Compare Undermount vs Drop-In Sink Costs
An Expert Comparison of Undermount and Drop-In Sink
About Undermount Sinks
Undermount sinks are all the rage right now. Just as the name suggests, they are mounted underneath the countertops, rather than above. The look is seamless and more sophisticated than traditional drop-in sinks.
How Much Does an Undermount Sink Cost?
Undermount sinks start at about $75 and range up to $1,000 or more, depending on type and quality. However, the vast majority are priced from $200 to $500. Installation can add another $100 to $200 to the total price. We’ll get into specific prices for certain sink materials later on in this guide.
Faucets and drain strainers are sold separately. A good faucet usually costs at least $100 to $150, and faucets with pull out spouts start on the high end of that range. Drain strainers cost about $10 to $15.Undermount Sink Pros
- Easier to clean - With an undermount sink, there’s no lip between the edge of the sink and the the countertop where food particles and dirt can get stuck. Simply sweep debris from the countertop right into the sink.
- Streamlined look - Undermount sinks look neater and less cluttered.
- Better quality - Undermount sinks are usually better quality than drop-in sinks because they’re designed for high-end kitchens.
Undermount Sinks Cons
- Won’t work with some countertops - Undermount sinks only work with certain types of countertops, including as granite, marble and limestone. They won’t work with laminate countertops.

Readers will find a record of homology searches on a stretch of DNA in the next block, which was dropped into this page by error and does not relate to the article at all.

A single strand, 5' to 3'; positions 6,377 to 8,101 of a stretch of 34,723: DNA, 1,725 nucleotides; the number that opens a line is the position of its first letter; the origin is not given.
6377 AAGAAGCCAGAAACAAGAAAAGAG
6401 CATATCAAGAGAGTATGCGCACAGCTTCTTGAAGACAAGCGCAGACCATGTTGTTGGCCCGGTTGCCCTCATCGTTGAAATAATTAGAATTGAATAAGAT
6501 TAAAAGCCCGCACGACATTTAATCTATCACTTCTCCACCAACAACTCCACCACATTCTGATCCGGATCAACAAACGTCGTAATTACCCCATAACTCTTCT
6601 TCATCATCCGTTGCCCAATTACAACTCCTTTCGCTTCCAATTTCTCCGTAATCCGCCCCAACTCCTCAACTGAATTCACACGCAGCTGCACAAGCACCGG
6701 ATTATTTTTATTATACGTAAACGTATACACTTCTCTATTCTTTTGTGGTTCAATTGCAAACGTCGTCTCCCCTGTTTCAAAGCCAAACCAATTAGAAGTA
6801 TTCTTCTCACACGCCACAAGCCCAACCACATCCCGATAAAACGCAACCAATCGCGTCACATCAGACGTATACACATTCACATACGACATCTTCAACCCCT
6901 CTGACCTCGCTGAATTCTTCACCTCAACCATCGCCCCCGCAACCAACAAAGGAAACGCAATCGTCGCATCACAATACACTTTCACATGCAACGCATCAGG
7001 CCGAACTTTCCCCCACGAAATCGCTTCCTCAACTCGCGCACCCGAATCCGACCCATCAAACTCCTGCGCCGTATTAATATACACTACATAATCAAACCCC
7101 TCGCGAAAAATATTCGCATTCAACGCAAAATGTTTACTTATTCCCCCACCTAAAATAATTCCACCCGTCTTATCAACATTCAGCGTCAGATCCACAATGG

- More expensive - Undermount sinks are more expensive. Budget at least $200 in most cases.
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About Drop-In Sinks
Drop-in sinks are an older, more traditional style. Just as the name implies, they are dropped in from above into a cutout in the countertop, rather than mounted underneath. The lip of the sink rests on top of the counter.
How Much Does a Drop-In Sink Cost?
Drop-in sinks can range in price from less than $50 to more than $800, depending on quality, materials and the brand. Most are priced from about $150 to $300, not including installation.
Drop-In Sink Pros
- Less expensive - Drop-in sinks usually cost about $200 less than undermount sinks, although the price varies based upon type and quality.
- More versatile - Drop-in sinks work with all styles of countertops, not just solid surfaces.
Drop-In Sink Cons
- Harder to clean - Food and debris tend to get stuck in the lip of the sink, where the edge of the sink meets the countertop.
- Less streamlined look - Drop-in sinks are an older style. Many people consider them to be outdated compared to undermount sinks.
- Lower quality - Drop-in sinks tend to be lower quality than undermount sinks.
Choosing a Kitchen Sink
Undermount or drop-in is far from the only choice when you’re buying a kitchen sink. One of the most important decisions is the material:
- Stainless steel is the most popular choice. Stainless steel sinks are strong, durable and long-lasting. They range in price from about $100 to $800, depending on size and other factors. Stainless steel sinks are available in different gauges, or thicknesses, but the gauge actually doesn’t matter much.
- Porcelain enamel sinks are available in a wide variety of colors, although white is the least expensive and most timeless. Porcelain sinks can have a base of cast iron or steel. They are relatively affordable at about $300 to $900, but they are prone to cracks and chips if heavy objects are dropped in the sink.
- Solid surface sinks such as granite and soapstone are beautiful and highly durable. They are great if you’re looking to match your sink to the countertops, but they are pricy. Budget $1,000 or more in many cases.
- Composite sinks are made of materials such as quartz or granite mixed with a binding material. They’re far more affordable than solid surface sinks, starting at about $300 to $400.
You’ll also have to decide whether to purchase a sink with a single bowl or multiple bowls. For small kitchens, a single bowl is usually best - anything else will overwhelm the space. Larger kitchens look better with two or more bowls. Depth is the final decision to make, with popular models ranging from 6 to 12 inches deep.